But you’ll be pleased to know that the best time to see hammerheads in Galapagos is during the warm season, especially if you don’t like diving when its cold!

During the cooler season, hammerhead sharks are seen in the Galapagos Islands, but in more sporadic schooling behaviours and in smaller numbers.

It would appear that hammerheads are especially prevalent around Darwin and Wolf Islands from December through May. According to Galapagos Conservation Trust hammerhead sharks are in the Galapagos Marine Reserve all year round. But they claim that their abundance is highest in January and lowest in May.

January through May are the warm and wet months for the Galapagos Islands. The water temperatures are between 20-25°C (68 to 77°F) at this time of year, but can sometimes reach 28°C (82°F). At this time of year the conditions are generally better. The waters are calmer, the currents are milder and the visibility is better too. Note also at this time of year air temperatures range from 29°-35°C (85-95°F).

Another bonus to diving at this time of year is to take advantage of the calmer seas, where if the liveaboard boat makes its way to Marshall’s Cape on Isabela Island, you’ll be able to dive with the giant manta rays too.

For your best chance to see the schooling hammerheads, you are better off booking yourself on a liveaboard to dive the Galápagos Islands.

More Reading: The best luxury dive liveaboard Galapagos (Dive in Luxury & Comfort)

Where is the best place to see the schooling hammerheads of the Galapagos Islands?

The best place to see the schooling hammerheads where they are most common in the Galapagos Islands is at the northern Island of Darwin, which is famous for its stone arch. But also Wolf Island is a great place to see them too and occasionally around Kicker Rock.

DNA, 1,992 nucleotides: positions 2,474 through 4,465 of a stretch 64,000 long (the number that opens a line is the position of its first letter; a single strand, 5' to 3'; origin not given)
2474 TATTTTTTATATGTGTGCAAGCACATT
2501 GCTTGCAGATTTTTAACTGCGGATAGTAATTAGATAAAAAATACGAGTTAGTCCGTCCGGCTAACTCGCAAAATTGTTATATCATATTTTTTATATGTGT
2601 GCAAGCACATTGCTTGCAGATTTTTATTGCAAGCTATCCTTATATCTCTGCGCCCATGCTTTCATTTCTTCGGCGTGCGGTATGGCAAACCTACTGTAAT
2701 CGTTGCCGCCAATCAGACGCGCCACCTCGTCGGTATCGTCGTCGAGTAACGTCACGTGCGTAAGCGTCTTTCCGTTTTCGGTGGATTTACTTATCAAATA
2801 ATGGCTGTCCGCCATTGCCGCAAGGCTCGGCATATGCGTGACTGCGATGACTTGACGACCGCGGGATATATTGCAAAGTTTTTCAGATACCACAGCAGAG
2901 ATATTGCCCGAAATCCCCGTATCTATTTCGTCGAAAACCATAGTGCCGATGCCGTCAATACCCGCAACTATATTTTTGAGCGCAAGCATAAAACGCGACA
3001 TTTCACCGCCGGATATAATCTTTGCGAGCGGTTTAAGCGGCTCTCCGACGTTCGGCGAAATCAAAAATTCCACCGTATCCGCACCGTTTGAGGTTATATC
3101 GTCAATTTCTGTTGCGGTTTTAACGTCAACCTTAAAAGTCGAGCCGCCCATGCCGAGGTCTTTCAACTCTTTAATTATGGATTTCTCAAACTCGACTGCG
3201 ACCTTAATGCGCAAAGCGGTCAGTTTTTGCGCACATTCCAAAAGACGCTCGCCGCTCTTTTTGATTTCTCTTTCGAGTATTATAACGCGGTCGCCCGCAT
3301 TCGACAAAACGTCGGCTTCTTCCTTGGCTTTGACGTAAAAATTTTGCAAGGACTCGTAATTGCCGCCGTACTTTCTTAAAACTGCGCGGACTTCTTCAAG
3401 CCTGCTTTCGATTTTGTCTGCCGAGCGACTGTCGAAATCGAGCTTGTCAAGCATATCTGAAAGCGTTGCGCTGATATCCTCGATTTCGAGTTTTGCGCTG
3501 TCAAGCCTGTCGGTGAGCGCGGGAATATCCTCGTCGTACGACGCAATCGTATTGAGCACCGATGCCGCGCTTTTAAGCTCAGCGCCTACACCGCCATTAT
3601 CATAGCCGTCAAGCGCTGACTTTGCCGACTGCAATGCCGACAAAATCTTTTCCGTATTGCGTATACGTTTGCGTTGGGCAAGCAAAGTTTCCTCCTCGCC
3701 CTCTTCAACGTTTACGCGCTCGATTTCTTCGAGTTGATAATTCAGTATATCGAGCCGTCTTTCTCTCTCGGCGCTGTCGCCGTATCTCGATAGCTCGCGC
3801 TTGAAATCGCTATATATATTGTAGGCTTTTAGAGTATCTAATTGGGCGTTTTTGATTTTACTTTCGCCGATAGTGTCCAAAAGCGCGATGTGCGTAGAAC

But as already explained, to visit and dive the two main hammerhead islands is by liveaboard boat only. Plus you need to be a more experienced diver to dive there due to the depths of the dives and the currents. These dives are mostly drift dives.

More Reading: 5 best budget dive liveaboards Galapagos Islands (Affordable diving)

Make sure if you’re a PADI diver to get your advanced open water and advanced deep water certifications. Or if you are a BSAC certified diver, you need to progress to a Sports Diver level and make sure you have had experience of drift diving.

The hidden Hammerhead Shark Nursery in the Galapagos | National Geographic

Of course hammerheads need to breed, but where are the young hammerheads found in the Galapagos? In this National Geographic video, this questions is answered. They discovered this nursery for scalloped hammerheads around the Santa Cruz Island of the Galapagos Islands.

See a Hidden Hammerhead Shark Nursery in the Galapagos | National Geographic
In the Galápagos Islands, Ecuadorian scientists recently discovered a nursery for scalloped hammerhead sharks.

More Reading: Scuba Diving Liveaboard Cocos Island Costa Rica (Diving with Hammerheads)

I hope you enjoyed this article about the best time to see hammerheads in Galapagos

I’d love to hear from you. Tell us about your adventures of diving and snorkeling, in the comments below. Please also share your photos. Either from your underwater cameras or videos from your waterproof Gopro’s!

If this article hasn’t answered all of your questions. If you have more questions either about snorkeling or scuba diving (or specifically about the best time to see hammerheads in Galapagos), please comment below with your questions.

When is The Best Time to See Hammerheads in Galapagos Islands?

Article written by Russell Bowyer who has been a scuba diver since diving on the Great Barrier Reef in Australia in 1989. After his first dive he trained as a BSAC diver in the UK. He attained his Diver Leader certification with BSAC. He then went on to become a scuba diving instructor, teaching others how to dive and was voted as Diving Officer and Treasurer for the Saffron Walden BSAC club too. Russell has dived all over the world, including the UK, on liveaboards in the Red Sea, the Caribbean, South Africa and the USA. Russell is experienced in all dive types, including drift diving, deep dives that involved decompression stops and recreational dives too.